Monday, August 21, 2006

In the Present Tense - panic

Here's something for Moody, after reading his story of lifts and stairwells with a group of Japanese students visiting Sydney.

In the gleaming silver foyer of a Melbourne tower, I stand outside the lift waiting. I have a consultancy task with two people who are on Floor Twenty three. Waiting for the lift to come to Ground Level.

I am in the toilet of an unfamiliar building. Two weeks ago. The latch won’t budge. I breathe deeply and wait, then carefully manipulate the latch until it sweetly slides open.

I am in a squalid smelly entrance hall to a twenty-storey high rise, accommodation for the poor of Melbourne. Our friends have a flat on the 19th floor. My husband reassures me, it will be fine. A notice on the wall says, If the lift fails, phone such and such between 9 a.m. Monday to 5 pm. Friday. It is Saturday. A flock of Muslim women and children push into the lift. They get out at Level 14 and I run with them, and climb stairs to 19. Two hours later I walk down 19 floors in the stairwell and my husband thinks I’m barmy.

I am going through the airport tunnel to Gate Two in order to board the 747. There are no windows or sky. Only the smile of a familiar lad from Labasa who is a steward reassures me.

For thirty years I had travelled back and forth to Fiji, enjoying the flights. This panic regarding planes is something new to experience.

I have bouts of bronchitis and the doctor prescribes Ventalin. But isn’t that for asthma? Twice I have to stop the car, lean over and breathe slowly and deeply.

I am visiting the Animal Health Laboratory a week before it opens. Years ago. We are guests looking about. I go through a locked door with a shower for staff, a second locked door. The inner space for scientists to study dreaded animal diseases. There are no windows. I rush back through doors and shower and passages and watch a video downstairs while I wait for friends.

I am on a bus, fully loaded and sit in the second last seat, upstairs. I demand a seat near a door. I must get to Sydney and even further for a music symposium. I’m given a small seat near the door downstairs.

I listen to a favourite radio program. I am twelve years old. The heroine has been kidnapped, tied up and bundled into the boot of a car.

I am learning to play a Rachmaninoff Prelude. I am eleven. My piano teacher tells me the composer imagines what it’s like to be inside a coffin, buried but still alive and he needs to practically bang on the wood.

Another piano teacher, a nun this time, sends me to the Catholic school classroom, an alien place. I practice scales and then find the door is locked. It is out-of-school hours.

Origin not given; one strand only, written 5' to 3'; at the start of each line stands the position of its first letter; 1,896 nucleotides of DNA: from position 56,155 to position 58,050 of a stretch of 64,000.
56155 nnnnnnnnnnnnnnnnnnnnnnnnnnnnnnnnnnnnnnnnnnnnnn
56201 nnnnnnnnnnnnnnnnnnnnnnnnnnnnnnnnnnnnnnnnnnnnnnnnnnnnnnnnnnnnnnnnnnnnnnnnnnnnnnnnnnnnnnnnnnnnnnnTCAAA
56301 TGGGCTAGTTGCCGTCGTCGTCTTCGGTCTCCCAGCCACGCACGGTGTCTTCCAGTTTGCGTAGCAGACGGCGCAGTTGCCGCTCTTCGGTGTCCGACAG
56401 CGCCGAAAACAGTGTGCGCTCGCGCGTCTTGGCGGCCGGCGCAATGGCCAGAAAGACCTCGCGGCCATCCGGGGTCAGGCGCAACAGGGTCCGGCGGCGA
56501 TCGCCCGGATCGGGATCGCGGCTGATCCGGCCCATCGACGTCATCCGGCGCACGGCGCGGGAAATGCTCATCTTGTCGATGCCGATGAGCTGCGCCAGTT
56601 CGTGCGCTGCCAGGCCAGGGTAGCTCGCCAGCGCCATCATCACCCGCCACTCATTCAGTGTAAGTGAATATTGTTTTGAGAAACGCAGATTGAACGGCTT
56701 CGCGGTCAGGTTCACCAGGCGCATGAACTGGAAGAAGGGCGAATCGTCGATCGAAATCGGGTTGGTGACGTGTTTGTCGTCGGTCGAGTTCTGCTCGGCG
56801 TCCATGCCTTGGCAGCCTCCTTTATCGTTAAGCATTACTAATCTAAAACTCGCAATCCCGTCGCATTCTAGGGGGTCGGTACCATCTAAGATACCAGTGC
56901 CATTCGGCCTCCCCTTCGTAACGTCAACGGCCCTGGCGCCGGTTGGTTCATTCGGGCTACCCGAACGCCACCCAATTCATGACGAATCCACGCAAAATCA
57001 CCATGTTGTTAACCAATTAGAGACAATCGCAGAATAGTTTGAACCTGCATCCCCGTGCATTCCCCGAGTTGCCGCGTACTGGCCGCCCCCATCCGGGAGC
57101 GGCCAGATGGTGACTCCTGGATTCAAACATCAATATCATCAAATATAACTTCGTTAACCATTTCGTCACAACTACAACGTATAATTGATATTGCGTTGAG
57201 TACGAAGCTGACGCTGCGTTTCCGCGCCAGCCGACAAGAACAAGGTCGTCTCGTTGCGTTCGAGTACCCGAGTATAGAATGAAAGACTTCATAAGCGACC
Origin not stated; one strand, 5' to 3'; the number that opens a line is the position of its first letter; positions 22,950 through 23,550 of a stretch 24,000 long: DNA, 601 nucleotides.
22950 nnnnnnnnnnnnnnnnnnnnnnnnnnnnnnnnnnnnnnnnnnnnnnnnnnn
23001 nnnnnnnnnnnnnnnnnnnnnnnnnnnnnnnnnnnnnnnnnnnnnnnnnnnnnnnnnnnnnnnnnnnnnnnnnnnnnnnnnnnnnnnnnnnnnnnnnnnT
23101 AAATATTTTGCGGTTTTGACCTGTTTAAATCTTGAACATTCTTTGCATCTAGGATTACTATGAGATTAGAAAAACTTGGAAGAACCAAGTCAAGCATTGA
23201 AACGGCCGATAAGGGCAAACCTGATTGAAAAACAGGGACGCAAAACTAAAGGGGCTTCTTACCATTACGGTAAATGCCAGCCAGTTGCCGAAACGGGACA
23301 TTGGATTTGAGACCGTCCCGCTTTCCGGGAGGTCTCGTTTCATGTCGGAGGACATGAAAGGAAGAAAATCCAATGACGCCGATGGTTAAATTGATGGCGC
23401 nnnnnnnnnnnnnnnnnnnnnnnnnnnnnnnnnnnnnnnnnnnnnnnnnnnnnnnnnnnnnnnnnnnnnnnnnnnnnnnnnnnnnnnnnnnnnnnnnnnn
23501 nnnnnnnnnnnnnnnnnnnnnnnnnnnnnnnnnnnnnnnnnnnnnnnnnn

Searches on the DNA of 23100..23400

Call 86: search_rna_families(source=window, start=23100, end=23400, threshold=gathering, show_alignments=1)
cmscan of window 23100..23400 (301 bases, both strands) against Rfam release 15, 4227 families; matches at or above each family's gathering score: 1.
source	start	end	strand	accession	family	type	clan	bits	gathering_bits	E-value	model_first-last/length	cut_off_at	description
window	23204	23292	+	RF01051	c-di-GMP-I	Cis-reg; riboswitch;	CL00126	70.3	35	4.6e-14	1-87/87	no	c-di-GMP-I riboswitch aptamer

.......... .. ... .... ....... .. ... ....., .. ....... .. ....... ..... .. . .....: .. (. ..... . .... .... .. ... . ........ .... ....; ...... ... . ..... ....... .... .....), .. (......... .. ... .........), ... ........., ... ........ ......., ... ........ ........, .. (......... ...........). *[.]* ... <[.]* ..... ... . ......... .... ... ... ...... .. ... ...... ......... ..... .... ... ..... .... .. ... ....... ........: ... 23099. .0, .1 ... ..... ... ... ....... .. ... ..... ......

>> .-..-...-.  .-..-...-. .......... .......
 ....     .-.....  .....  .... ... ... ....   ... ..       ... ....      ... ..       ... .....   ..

I am six. It’s a summer of blinding dust-storms. I walk alone, returning from Primary School, terrified, trying to find my way back to my mother, feeling the fences with my hands, but lost in the orange dust.

No, I will not go to the 23rd floor. They can come down and we can talk at a café. There are tables and chairs, sunlight and space. Yes. My heart lifts and the day is delightful.


Blogger Penny said...

Wendy thank you for your comments, I have had time to get to the computer and have another look through your blog, it is fascinating, I hate heights but I sort of cope with them, was totally freaked going up the 72 or is it 74 floors in the very high building in Surfers paradise, couldnt get out fast enough, my friends think I am mad! Love your sketches.

3:03 AM  
Blogger Peceli and Wendy's Blog said...

I was just about to close down the computer when your comment popped up. Ah, another understanding person. Perhaps you come from a wide open land also. I was born and bred in Mallee country, with wide wheat fields and clean skies. No locks on doors or windows.

I can go in a lift only if my husband is with me - I suppose if the lift gets stuck - as I imagine it will - I can at least talk to him for an hour!

I did find a good website on claustrophobia though and will intentionally read their pointers, though I'm not going to get into hypnosis though!

4:12 AM  
Blogger The Moody Minstrel said...

Thanks, Wendy! That was an interesting read, and I was really able to get into the mood.

I grew up in an area enclosed by mountains and forests of tall trees. Perhaps that's why open areas tend to bug me.

Guess what? Now I live on a plain...

8:13 AM  
Blogger Peceli and Wendy's Blog said...

I wonder how many of our obsessions go way back to childhood. This fear was moderate for most of my life but became worse, I think, after the bronchial episodes.
It is hard for me to imagine a life with mountains and tall trees. Our Mallee scrub is short and untidy and the skyline a straight line.

5:33 PM  

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